The winners, previously been announced in their website http://www.losangelesbookfestival.com, were an eclectic mix of authors in diverse categories including, but not limited to general non-fiction, fiction, biography/autobiography, children’s books, young adult, poetry, romance, and regional literature published on or after January 1, 2012. These also included books published by major publisher, independent publisher and self-published works, so the scope and range of the award event was understandably quite huge. What also inspired me was the presence of other nonfiction authors in the award ceremony, authors whose memoirs, spiritual nonfiction works and other autobiographical narratives being awarded gave me a chance to know them, as I had been intrigued to know more about the subject matter of the books.
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My recently published book ‘Thwarted Escape’, a poetic memoir about my inner sojourns as a woman, a mother, a writer and a wistful immigrant woman from Kolkata, India has been chosen/placed as Honorable Mention (category: memoir/autobiography). Undoubtedly, while it gave me goosebumps to stand in the podium and say a few words about how the book was conceived and how I trailed along in its arduous yet fulfilling journey, it was also tremendously satisfying to listen to my fellow authors Kevin Foster, Dr. Sam Alibrando, T.M. Morris, Madeline Morehouse and others whose memoirs/nonfiction were placed as winners and Honorable Mention. Their journeys with their books, shared in the podium resonated with my own, as we all were celebrating a worthwhile moment in our lives with our books bridging gaps, forging new friendships and pushing our boundaries as writers and artistes.
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As the festivities ended and we, the authors lined up together to pose for group pictures with our individual award certificates, a special moment in our lives was born, a moment that whispered to us in unison that the journey with our books must never stop, that it is the journey and not the destination that would remain of utmost importance, always.

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Review Of My Book THWARTED ESCAPE in Cafe Dissensus Journal

“Distance and memory are uneasy twins. As one advances, the other gallops in an interminable contest of catch up. This fraught relationship is at the heart of Lopamudra Banerjee’s memoir. The tension begins with the book’s title itself – Thwarted Escape – an oxymoron if you will, yet one that makes sense as the reader starts journeying through its pages.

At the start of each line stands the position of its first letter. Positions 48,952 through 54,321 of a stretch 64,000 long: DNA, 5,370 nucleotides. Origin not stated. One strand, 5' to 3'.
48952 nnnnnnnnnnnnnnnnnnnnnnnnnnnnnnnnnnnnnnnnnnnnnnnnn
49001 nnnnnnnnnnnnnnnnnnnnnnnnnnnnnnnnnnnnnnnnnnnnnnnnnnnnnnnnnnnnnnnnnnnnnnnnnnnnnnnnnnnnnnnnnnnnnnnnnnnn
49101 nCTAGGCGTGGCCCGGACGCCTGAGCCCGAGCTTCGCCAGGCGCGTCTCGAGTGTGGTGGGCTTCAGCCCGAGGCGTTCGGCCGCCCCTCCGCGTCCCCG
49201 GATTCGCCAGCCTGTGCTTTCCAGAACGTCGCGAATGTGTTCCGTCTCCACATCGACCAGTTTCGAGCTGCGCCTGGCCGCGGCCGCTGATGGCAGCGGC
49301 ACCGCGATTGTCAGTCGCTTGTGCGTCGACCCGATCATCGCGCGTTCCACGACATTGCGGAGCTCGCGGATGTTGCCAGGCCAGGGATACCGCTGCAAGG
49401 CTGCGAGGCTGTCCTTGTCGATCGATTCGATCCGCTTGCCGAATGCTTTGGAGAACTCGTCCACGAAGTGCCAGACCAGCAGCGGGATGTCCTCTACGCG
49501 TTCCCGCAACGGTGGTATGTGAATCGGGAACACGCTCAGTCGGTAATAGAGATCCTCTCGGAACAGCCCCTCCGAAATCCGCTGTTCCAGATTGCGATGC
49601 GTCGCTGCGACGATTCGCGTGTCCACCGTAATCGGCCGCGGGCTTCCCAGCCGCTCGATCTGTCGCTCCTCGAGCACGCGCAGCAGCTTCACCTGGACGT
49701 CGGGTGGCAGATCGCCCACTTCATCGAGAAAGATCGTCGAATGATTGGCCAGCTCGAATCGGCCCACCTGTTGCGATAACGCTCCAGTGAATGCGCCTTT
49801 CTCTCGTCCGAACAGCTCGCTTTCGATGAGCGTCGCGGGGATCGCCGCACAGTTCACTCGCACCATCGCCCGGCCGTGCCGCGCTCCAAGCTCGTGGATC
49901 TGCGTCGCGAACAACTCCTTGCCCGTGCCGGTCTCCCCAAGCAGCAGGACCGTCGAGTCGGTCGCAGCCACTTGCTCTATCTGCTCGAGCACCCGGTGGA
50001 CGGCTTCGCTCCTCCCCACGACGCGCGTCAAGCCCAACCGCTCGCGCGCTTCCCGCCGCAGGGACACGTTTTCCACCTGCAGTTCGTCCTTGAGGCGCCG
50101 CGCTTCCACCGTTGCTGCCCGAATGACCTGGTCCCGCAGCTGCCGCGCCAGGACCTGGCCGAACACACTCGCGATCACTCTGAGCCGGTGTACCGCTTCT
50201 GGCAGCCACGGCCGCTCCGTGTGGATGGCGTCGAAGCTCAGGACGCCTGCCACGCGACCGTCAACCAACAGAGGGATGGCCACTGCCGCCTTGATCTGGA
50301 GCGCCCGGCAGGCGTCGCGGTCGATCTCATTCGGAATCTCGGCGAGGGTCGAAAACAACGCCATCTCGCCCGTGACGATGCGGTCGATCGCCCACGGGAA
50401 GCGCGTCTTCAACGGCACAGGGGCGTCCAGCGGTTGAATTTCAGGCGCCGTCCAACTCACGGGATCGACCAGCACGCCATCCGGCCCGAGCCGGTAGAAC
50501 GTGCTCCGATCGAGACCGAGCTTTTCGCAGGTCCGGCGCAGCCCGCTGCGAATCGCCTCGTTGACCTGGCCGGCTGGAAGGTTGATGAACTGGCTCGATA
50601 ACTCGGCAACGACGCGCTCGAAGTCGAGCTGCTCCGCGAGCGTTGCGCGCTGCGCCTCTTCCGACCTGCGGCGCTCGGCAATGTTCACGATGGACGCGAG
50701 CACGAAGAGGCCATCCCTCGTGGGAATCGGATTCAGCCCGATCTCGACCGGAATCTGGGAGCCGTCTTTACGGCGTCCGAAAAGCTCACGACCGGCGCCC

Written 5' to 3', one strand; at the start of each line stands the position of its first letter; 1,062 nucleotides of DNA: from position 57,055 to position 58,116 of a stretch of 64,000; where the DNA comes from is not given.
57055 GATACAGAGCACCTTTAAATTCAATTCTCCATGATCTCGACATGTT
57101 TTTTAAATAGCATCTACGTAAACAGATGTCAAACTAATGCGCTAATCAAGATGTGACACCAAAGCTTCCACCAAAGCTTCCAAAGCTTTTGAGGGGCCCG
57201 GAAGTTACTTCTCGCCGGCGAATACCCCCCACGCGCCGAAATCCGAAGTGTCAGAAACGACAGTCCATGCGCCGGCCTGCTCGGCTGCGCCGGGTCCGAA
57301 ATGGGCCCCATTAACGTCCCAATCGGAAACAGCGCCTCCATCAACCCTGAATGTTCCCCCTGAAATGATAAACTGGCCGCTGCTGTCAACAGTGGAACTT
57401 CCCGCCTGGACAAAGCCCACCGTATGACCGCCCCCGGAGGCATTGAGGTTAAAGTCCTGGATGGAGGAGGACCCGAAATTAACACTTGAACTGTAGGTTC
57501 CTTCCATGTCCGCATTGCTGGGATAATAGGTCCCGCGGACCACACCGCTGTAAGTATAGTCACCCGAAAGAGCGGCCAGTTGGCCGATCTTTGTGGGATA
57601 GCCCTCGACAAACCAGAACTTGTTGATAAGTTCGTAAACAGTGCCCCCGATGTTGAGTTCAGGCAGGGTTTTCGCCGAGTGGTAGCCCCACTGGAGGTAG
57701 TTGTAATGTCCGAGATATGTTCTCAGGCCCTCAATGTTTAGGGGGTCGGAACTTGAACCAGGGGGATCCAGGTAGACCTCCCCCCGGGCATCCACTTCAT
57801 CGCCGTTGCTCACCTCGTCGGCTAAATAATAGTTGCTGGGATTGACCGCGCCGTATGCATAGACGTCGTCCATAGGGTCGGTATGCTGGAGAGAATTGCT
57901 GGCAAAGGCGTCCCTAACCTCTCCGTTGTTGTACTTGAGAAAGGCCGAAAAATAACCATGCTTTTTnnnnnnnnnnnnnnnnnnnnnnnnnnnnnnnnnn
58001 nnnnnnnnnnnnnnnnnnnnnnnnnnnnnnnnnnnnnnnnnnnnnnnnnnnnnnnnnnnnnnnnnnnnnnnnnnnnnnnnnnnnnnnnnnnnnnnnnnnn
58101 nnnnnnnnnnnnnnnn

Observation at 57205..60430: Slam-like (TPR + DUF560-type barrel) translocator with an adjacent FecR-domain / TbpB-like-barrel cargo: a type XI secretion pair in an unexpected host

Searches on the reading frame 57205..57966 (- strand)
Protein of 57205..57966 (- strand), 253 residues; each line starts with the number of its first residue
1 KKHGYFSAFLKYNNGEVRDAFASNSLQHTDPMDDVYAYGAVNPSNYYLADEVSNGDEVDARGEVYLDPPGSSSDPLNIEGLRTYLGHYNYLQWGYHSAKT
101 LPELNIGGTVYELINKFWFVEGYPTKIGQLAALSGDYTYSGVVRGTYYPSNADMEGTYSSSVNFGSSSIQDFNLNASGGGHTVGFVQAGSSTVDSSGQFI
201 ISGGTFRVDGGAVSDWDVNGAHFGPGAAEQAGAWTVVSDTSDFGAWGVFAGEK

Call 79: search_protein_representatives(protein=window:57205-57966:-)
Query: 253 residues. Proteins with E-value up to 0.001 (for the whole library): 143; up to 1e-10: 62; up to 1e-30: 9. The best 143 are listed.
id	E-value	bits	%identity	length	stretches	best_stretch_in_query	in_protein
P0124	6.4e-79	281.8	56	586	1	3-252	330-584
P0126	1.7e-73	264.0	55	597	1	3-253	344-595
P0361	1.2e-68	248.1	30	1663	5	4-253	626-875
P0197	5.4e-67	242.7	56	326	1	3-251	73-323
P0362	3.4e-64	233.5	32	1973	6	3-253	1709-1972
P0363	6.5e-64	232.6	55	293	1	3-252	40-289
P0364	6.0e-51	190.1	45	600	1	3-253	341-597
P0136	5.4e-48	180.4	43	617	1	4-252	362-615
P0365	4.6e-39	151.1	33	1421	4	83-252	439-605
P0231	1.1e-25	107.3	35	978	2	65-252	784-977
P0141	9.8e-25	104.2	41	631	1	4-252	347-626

The book’s four sections – on childhood, womanhood, motherhood, and life and death – reminded me of flower arrangements – of their evanescence, their beauty. Banerjee, the florist, crafts delicate narratives as she pulls them towards a theme bunch. She uses the present tense to a delicious effect, pulling the reader into the immediacy, and hence, the momentariness of her experiences. The beauty results from her love of language – the carefree abandon with which words spill onto the page. Then there’s the fragrance running through the sections – the author’s constant introspection, a memoirist’s greatest tool. And often her biggest risk.”

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It is my pleasure to share an overwhelming review of my book ‘Thwarted Escape: An Immigrant’s Wayward Journey’ written by the brilliant writer/translator Bhaswati Ghosh, published at Cafe Dissensus journal, New York. Do read the full review here, friends.

Book Review: Lopamudra Banerjee’s ‘Thwarted Escape’

Spotlight at ‘Grab The Book’ blog: Thwarted Escape

Spotlight: Thwarted Escape by Lopamudra Banerjee

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How far can one truly go away from his/her ancestral roots, filial ties and the claustrophobic grip of traditions and the reminiscence of an emotionally fraught childhood and puberty? The book begins with this particular quest, and it is this quest which gains momentum as a woman seeks the essence of herself-identity ten thousand miles away from her Bengali hometown. With the lens of a time-traveler, her narrative journey encompasses her first sexual abuse, her first tryst with death, austerity, the strangeness of rituals, the inexplicable feelings of puberty and also her surrendering to love, procreation, motherhood. In herself-chosen exile in the US, she discovers that deep within; her ancestral roots a real soothe well spring of her psychological, spiritual existence. In the process, she keeps on oscillating between assimilating and disintegrating, which forms the core of her journey.
To know more about the book, visit the link: